Saturday, June 08, 2013

Evolutionary Explanations of Behavior

Some people are pretty hostile to evolutionary explanations of human behavior. So why should we believe them, or not? The most obvious reason to believe that some human behavioral tendencies are written in our genes comes from the fact that we that those of other animals are. There is also the fact that some behaviors are universal or nearly universal and seem to arise spontaneously in groups of people when they aren't provided by the wider culture. It's pretty obvious, though, that the cultural matrix we find ourselves in does have a big influence on human behavior, and that there is a wide range of behaviors among individuals and between cultures. It's clearly not viable to attribute all human behavior to instinct or all differences in behavior to genetic or other biological differences.

One good but surprising example of a behavior that has clear genetic roots is language. We don't all speak the same language, and the language(s) we learn are those we are immersed in as children, so how can I claim that language is an instinct? The best reason is the evidence of some remarkable natural experiments. The one I find most persuasive is the experience of deaf children who were housed together in a school, without access to either external deaf languages nor the language of speech, who showed up at school with only a few primitive and idiosyncratic (not mutually intelligible) gestures learned from their parents and spontaneously constructed a full featured and gramatically sophisticated sign language on their own. Other examples come from the creation of creoles. People of diverse linguistic backgrounds coming together will communicate with each other in primitive pidgins - small vocabularies with hardly any grammatic structure, but their children will make those into a full-featured and grammatical creole - a real language.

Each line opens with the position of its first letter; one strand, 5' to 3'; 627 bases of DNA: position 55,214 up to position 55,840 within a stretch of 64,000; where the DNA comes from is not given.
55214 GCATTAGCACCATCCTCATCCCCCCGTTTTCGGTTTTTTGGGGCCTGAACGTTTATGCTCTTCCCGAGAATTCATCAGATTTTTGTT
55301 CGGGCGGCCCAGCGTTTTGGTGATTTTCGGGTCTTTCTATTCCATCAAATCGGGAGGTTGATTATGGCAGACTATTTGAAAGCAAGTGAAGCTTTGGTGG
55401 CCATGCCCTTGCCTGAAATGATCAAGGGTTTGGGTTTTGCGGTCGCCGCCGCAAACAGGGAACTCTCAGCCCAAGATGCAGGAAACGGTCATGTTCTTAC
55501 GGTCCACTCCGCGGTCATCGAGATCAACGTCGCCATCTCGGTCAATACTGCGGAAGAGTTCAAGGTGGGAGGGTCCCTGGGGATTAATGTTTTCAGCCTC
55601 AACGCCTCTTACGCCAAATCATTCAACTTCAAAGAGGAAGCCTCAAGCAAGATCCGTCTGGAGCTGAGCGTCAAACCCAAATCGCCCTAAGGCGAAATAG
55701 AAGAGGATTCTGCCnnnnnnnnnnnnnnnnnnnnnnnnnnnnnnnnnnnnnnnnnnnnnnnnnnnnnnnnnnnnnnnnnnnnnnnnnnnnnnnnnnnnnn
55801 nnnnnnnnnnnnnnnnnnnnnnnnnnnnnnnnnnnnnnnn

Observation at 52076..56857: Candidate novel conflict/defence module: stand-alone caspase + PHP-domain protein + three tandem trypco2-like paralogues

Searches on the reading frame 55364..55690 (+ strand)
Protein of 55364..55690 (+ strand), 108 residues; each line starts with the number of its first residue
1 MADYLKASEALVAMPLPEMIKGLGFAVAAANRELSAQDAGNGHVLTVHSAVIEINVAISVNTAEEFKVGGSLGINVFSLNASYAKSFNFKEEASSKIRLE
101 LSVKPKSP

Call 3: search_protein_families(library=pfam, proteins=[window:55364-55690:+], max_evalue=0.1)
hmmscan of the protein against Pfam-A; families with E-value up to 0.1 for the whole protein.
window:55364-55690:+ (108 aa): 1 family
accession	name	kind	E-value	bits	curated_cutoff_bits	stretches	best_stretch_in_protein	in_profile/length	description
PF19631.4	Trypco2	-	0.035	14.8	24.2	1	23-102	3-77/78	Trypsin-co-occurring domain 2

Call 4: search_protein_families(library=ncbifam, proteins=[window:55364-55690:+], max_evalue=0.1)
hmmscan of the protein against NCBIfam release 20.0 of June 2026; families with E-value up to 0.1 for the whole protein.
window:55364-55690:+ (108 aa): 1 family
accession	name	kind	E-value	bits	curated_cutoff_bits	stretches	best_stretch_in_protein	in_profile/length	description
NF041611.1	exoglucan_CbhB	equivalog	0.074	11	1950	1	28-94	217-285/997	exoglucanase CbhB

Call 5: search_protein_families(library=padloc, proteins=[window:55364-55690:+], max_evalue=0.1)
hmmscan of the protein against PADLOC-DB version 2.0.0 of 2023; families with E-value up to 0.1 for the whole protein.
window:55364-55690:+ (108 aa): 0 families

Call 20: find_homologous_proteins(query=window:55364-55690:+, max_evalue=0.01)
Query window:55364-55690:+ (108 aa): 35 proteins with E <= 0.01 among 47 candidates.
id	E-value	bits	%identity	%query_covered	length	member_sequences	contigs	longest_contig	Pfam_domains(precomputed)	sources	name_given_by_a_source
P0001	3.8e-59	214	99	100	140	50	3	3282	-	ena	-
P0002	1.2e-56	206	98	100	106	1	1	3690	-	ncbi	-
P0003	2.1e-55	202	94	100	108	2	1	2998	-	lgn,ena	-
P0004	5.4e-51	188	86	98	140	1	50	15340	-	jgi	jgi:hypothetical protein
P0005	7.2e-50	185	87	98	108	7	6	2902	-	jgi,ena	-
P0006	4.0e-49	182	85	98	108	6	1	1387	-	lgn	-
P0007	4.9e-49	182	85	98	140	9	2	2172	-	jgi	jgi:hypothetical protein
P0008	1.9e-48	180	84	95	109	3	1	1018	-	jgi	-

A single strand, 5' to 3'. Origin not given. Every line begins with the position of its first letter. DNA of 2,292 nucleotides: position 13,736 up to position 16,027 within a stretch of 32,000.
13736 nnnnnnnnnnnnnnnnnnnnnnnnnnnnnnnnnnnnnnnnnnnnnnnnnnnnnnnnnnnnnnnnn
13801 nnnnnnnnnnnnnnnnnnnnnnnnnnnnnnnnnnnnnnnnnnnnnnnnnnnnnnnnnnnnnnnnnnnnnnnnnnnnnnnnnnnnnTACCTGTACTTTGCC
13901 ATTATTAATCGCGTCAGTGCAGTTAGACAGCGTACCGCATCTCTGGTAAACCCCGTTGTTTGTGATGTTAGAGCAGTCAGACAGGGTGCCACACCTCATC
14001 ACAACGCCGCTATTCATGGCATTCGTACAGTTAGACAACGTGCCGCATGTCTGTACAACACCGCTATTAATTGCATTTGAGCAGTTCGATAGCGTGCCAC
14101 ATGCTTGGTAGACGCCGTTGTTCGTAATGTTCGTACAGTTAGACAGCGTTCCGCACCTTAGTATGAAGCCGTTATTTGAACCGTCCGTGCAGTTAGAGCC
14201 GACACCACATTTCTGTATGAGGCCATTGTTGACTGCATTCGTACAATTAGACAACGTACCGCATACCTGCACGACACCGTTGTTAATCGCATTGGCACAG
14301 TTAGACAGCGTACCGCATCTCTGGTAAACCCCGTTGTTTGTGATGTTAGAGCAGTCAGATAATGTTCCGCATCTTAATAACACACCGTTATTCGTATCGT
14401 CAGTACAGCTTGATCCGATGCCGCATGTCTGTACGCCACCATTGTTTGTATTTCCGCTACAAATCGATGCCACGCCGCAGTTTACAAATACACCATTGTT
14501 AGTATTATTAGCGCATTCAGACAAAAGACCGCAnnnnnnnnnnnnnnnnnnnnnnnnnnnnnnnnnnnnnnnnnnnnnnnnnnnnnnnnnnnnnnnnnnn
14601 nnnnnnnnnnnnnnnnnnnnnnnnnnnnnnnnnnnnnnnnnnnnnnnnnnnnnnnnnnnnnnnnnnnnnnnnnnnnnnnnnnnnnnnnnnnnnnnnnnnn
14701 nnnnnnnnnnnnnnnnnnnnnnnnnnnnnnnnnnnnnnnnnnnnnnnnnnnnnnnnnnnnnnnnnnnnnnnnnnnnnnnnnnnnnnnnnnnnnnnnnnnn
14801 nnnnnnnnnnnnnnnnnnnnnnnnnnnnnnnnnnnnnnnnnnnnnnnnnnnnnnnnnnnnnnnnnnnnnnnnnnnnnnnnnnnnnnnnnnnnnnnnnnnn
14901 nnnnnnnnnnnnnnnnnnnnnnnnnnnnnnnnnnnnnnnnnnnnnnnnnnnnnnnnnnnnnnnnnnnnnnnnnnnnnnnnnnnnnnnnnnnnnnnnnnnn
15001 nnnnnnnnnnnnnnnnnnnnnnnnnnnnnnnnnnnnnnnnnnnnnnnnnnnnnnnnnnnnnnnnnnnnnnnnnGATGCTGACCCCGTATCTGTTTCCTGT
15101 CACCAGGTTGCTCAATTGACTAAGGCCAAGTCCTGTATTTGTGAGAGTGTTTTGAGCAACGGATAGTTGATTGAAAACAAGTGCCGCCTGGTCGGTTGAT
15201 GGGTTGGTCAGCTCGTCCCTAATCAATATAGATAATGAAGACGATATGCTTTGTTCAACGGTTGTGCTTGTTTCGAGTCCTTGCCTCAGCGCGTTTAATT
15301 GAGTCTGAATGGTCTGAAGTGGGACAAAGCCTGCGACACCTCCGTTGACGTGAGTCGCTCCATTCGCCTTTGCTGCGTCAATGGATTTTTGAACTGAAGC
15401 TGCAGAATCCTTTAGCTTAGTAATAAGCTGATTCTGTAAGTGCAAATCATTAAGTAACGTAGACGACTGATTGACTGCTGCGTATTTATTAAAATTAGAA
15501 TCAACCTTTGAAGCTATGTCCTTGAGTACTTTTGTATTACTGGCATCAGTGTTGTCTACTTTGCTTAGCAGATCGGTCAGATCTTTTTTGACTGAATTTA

The lesson is very clear - if children don't have a language, or lack mutually intelligible languages, they create them from scratch or whastever pieces that are lying around, even if they can't hear. That instinct is clearly very flexible. The languages created will be original creation, differing in every surface detail of sound pattern or gesture and even many grammatical aspects, but they will be powerfully expressive and have a core of deep grammatical stucture. It should be expected that other human social instincts should be similarly flexible and adaptible to circumstance.

So when should a behavior be suspected of being genetic? Universality or widespread commonality is the first clue. Behaviors that we share with our close animal cousins are another hot candidate. When we look at individual as opposed to group behaviors, behaviors that run in families are good candidates t. These are not ironclad guarantees, of course, but then we must consider alternative explanations. Are there any? Do they stand up to scrutiny?